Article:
Summary: In your time of need, trust God for direction, protection, and provision.
After a night out with friends, David Brown, an Englishman, woke up with a series of random numbers in his head. After trying to figure what those numbers meant, he sent a text message using those numbers. In the message, he asked, “Did I meet you last night?” The recipient was a confused Michelle Kitson, who lived just 60 miles from Brown. They had NOT met the night before, but over time, they would meet. In fact, five years after he sent that first text message, the two got married.
“She really is the girl of my dreams,” Brown says. (“It wasn't all bad,” The Week, 5-4-07; www.PreachingToday.com)
It’s amazing how stuff just happens, or does it? If you know the Lord, you know that just isn’t true. God is always at work behind the scenes to accomplish His good and perfect will, even when you have no idea what’s going on.
Naomi and Ruth, two widow ladies in the Old Testament discovered that to be true for them. They had lost their husbands and their sole means of support. They had no jobs, no family to care for them, and no access to food stamps or a medical card. They were living in Bethlehem, forced to scrounge for leftover grain in fields that were just harvested.
And yet, God was at work behind the scenes to provide in unbelievable ways. If you have your Bibles, I invite you to turn with me to Ruth 2, Ruth 2, where we see how God worked for them, and how He wants to work for you and me today.
Ruth 2:1 Now Naomi had a relative of her husband’s, a worthy man [lit., a mighty man, a hero] of the clan of Elimelech, whose name was Boaz. (ESV)
We’re introduced to Boaz early, because he is going to play a significant part in Ruth’s life, though Ruth doesn’t know it yet. In fact, at this point, Ruth doesn’t even know Boaz exists, but WE know. He is one of Israel’s heroes, and he just happens to be a close relative.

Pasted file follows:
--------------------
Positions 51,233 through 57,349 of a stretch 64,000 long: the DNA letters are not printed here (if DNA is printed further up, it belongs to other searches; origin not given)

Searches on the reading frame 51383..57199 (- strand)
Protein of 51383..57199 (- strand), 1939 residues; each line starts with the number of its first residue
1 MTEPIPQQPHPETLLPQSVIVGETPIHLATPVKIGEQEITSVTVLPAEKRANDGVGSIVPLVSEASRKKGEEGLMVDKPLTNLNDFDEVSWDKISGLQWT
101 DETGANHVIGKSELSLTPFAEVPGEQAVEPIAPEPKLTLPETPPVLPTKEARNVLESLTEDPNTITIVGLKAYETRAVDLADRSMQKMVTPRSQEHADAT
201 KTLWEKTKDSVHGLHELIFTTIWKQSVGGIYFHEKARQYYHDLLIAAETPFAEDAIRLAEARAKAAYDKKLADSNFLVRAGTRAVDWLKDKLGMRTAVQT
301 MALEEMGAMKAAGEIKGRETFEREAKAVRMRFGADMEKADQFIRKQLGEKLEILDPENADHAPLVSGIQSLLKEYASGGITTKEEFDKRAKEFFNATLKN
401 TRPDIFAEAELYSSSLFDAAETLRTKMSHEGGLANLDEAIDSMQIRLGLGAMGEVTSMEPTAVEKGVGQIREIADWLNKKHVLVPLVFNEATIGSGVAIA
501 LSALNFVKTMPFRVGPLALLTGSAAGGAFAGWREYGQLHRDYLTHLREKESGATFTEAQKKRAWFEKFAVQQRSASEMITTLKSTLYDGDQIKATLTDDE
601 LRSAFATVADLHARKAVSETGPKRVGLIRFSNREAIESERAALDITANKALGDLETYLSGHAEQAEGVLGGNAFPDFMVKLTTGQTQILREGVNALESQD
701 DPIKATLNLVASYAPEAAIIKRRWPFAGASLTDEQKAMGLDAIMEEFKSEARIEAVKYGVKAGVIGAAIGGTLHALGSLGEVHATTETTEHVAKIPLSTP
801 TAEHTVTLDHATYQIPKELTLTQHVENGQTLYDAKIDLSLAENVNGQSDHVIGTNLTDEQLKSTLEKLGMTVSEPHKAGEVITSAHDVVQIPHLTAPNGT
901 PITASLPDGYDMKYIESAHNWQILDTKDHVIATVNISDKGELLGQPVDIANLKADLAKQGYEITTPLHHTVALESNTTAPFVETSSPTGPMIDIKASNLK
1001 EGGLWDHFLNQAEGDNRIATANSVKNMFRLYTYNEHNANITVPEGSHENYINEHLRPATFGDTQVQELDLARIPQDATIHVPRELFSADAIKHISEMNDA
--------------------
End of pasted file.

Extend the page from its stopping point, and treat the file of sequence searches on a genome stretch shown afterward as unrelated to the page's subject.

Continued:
Ruth 2:2 And Ruth the Moabite said to Naomi, “Let me go to the field and glean among the ears of grain after him in whose sight I shall find favor.” And she said to her, “Go, my daughter.” (ESV)
Ruth wants to find a friendly harvester and pick up the leftover grain. Though she’s poor, she’s no slouch. She is a woman of character, not expecting any handouts. Instead, she is willing to work hard in the hot sun all day in order to provide for herself and her mother-in-law.
Ruth 2:3 So she set out and went and gleaned in the field after the reapers, and she happened to come to the part of the field belonging to Boaz, who was of the clan of Elimelech. (ESV)
Literally, her hap happened, or her chance chanced, as she came to Boaz’ field. From Ruth’s perspective, one field was just as good as another. She was walking down the road, trying to figure out which field to glean in. She looked to the left. She looked to the right, and just decided, “I guess I’ll go this way.” She just happened to end up in a certain field. That was Ruth’s perspective. From God’s perspective, He led her to the place HE wanted her to be. God led her to the place where she would be blessed beyond measure.
Donald Gray Barnhouse once said, “It is our business to see that we DO right; God will see that we come OUT right” (Leadership¸ Vol.1, No.2).
And that’s exactly what happened to Ruth. She wasn’t looking for a husband. She wasn’t looking for wealth or fame. All she wanted to do was take care of her mother-in-law. She concerned herself with what WAS right, and God saw to it that she came OUT right.
God directed her steps, and God will direct your steps, as well.
Tullian Tchividjian talks about dealing with the pain of his parents’ unexpected divorce. He went to see Larry Crabb, a Christian counselor, who asked him, “How's your mom and dad doing?”
Tchividjian replied, “Larry, I don't know what to do. Seriously. I feel like my whole world has been turned upside down. I don't get this. It's excruciating.”
Larry could see that he was trapped in the prison of Why, banging he head against the bars. He said, “Tullian, listen to me: The ‘why’ is none of your concern. This is not your burden to fix or figure out. You are not responsible for your parents' relationship or their reputation, or even your own reputation. Those are in God's hands, and his ways are his, not ours. When it comes to God's will, the sooner you can get out of the conjecture business, the better. If you don't go to your grave confused, you don't go to your grave trusting. Painful as it is, this situation gives you an opportunity to show them grace, to love them in their brokenness in a new way. Which is precisely what Jesus has done for you and continues to do for you.” (Tullian Tchividjian, Glorious Ruin, David C. Cook, 2012, pp. 122-123; www.PreachingToday.com)